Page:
A year after the BMW Championship at Conway Farms stole the thunder, and two years after the Ryder Cup at Medinah Country Club was all the buzz, the only show in town this summer will be the Champions Tour's Encompass Championship at North Shore Country Club.
The Encompass made its Chicago debut last year to rave reviews by players and fans alike, as Craig Stadler found his groove early and then held off Fred Couples down the stretch to win the inaugural event at the beautiful layout in Glenview.
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Champions Tour president Mike Stevens liked what he saw in Year 1 of the event in Chicago and is sensing bigger and better things ahead in Year 2 … and beyond.
Q. Is it good or bad that you guys are the only game in town in 2014?
A. It's good for us (laughs). Chicago's a great golf town and hosted a number of fantastic events, but I don't think you can read anything into it because it's still a great golf town -- it's just the manner of which things work out from a scheduling perspective relative to the BMW Championship. We just happen to be the only game in town currently. Chicago will always have the PGA Tour coming through.
Q. Were you happy with the inaugural Encompass Championship last year?
A. I was happy. We hadn't been there in a while and you never know what to expect when you return to a market. You hope that you have the same kind of following that you had when you left, but you never know for sure.
But it was fantastic. We had great crowds. The current Champions Tour players are the players that played in the Western Opens for all those years at Butler National and then at Cog Hill. The people that came out remembered when those players were on the PGA Tour.
North Shore Country Club is a fabulous golf course and proved to be just the perfect venue for us. We could do all kinds of fun things with setup, and we could play the entire golf course."
It might have exceeded my original expectations, but I always go (cautious) into these types of rejuvenation-type of events.
Q. Do you see it becoming a yearly staple?
A. Absolutely. We have a long-term agreement with Encompass, and I know they're very happy with the event. Every indication I got was that it met all of their needs and all their goals and objectives.
It had a charitable impact. Obviously you always want to have more money available for charity, and that comes over time. As we continue to establish ourselves a little bit more in the marketplace and people start to plan around when the event will be there, then it will keep getting bigger and better.
Q. What's the deal with Bernhard Langer? How does he keep doing it year after year?
A. He's probably a little frustrated that he has so many second-place finishes, but he has an awful lot of wins. He's in great shape, keeps himself very physically fit. He eats right, works out -- all the things you're supposed to do when you're over 50 that I don't do (laughs). I think it comes down to the fact that it's hard to win. It's hard to win when you're in your 20s, and it's equally as hard to win when you're in 50s.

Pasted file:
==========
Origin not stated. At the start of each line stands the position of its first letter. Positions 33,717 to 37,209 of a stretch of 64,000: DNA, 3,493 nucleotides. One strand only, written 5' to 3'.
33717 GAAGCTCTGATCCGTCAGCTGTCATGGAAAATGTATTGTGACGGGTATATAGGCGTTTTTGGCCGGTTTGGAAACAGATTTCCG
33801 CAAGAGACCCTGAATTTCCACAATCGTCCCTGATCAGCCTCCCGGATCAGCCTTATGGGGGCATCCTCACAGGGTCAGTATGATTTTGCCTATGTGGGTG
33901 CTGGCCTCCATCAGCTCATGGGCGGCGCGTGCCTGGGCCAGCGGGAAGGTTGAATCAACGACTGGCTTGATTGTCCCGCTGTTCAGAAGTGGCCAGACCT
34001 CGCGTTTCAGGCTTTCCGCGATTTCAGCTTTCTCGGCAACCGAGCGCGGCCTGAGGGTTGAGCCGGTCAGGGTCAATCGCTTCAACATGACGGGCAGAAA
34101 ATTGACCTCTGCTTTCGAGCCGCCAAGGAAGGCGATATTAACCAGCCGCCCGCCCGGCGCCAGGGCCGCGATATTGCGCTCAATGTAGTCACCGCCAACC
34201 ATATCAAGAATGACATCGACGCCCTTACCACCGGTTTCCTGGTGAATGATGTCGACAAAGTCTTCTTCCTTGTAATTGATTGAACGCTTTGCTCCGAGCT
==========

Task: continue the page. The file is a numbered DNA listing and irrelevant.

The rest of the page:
These guys will tell you -- they get butterflies. Even though they've been doing it for 30 years they still get them when it comes down to having to hit all the shots down the stretch. It's kind of nice that they still have that competitive spirit.
Q. And they're still playing good golf …
A That's it. That's right. It's the stigma that we try to overcome every day. People think that it's just a bunch of old guys that can't play anymore, and even though we changed the name to Champions Tour from the Senior Tour, we still fight the stigma of "senior."
It's not until people come out and see firsthand how truly good these guys play, and how well they hit the ball, once they see it they tend to come back.
Q. If you had to describe what makes going to one of these events special, what would you say?
A. The easy answer is great golf. But the really fun answer is that you literally get to see and meet these players close-up -- something you didn't have the opportunity to do when they were playing on the PGA Tour. We pride ourselves on being fan friendly.
On the Champions Tour, these guys have already made a name for themselves, many are in the Hall of Fame, and obviously they're all great golfing stars. But they get it, they understand that in order for the Champions Tour to be successful, they need to be accessible. And they are.
The Pro-Am experience is probably one of the best in sports as far as a professional athlete with an amateur nonathlete. And the spectator experience is equally as fun because you'll see guys entertaining and talking to the crowd during a competitive round.
I'm amazed at what I see out there every week. I'm very lucky that they understand that and do what they do. You're going to see great golf, but you're going to meet great golfers.
Q. What's it like to be the president of this tour?
A It's fun. It's exciting, it's challenging.
I'm on the road quite a bit, usually over 200 days a year. I try to go to every event.
It's challenging, too, because we have to sell sponsorships just like the PGA Tour does, and entertain our title sponsors and our corporate base. I'm always out there selling. I'm a schmoozer, a politician, a salesman … all of it rolled into one. If I had to grade myself I'd say I've done a good job of raising the bar of this tour. And when I'm long gone, I'm sure the next president of this tour will come in and do the same thing.
But it's the players who make it -- it's not what I do, it's what they do. And all the volunteers and tournament staffs. Everybody works together and that's why it works so well.